A wide range of institutional models and financial products are currently serving, or attempting to serve, the poor's demands for savings and loan services. However, very few of these operate in lower density rural areas or in areas where there has not already been some agriculturally based growth in the rural economy, and virtually none are (a) operating in the conditions faced by the majority of poor farmers in sub Saharan Africa and (b) offering financial products that adequately address farmers' needs for seasonal finance for food crop production. This is partly due to the high costs and risks in the supply of such services, but may also reflect high risks and relatively low returns for borrowers investing in agriculture. However, loan products are often structured in ways that make them particularly unsuited to seasonal lending, unless households have access to alternative cash sources which are not related to agricultural seasonality. There has been a similar lack of interest in and development of micro-insurance services and products, and there appears to be very little in the literature on financial transmission services.Agricultural Finance, Food Security and Poverty,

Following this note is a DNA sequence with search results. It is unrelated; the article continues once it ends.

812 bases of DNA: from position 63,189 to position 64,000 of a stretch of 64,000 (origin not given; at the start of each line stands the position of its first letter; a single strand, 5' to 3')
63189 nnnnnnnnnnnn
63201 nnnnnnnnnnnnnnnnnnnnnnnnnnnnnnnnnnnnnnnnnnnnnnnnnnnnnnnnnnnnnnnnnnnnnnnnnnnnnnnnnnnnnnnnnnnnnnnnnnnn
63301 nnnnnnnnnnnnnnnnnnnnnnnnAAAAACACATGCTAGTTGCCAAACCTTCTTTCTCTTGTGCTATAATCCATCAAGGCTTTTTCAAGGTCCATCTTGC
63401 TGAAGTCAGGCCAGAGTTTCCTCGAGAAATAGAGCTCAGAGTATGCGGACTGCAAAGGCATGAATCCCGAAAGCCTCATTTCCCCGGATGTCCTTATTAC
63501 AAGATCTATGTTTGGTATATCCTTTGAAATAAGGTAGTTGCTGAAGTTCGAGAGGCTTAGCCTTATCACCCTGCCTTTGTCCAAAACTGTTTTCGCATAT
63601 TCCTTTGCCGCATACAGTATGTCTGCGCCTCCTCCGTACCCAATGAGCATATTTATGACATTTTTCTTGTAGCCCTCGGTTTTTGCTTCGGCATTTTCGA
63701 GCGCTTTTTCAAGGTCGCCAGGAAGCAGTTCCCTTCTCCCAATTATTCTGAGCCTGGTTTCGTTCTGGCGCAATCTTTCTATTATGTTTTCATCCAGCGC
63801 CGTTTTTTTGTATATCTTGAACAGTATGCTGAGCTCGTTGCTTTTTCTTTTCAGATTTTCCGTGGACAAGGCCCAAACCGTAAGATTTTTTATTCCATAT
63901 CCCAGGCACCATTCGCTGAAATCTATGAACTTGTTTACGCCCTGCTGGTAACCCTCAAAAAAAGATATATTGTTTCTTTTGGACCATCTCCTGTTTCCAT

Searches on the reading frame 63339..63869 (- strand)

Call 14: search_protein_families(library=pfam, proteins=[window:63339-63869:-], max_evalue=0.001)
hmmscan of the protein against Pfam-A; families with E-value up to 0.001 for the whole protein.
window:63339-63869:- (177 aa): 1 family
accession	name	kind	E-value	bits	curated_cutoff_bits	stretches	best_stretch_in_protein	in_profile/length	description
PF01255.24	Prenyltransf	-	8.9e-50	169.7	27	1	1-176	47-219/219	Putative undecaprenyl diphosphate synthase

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Research Papers in Economics

Last time updated on 06/07/2012

This paper was published in Research Papers in Economics.

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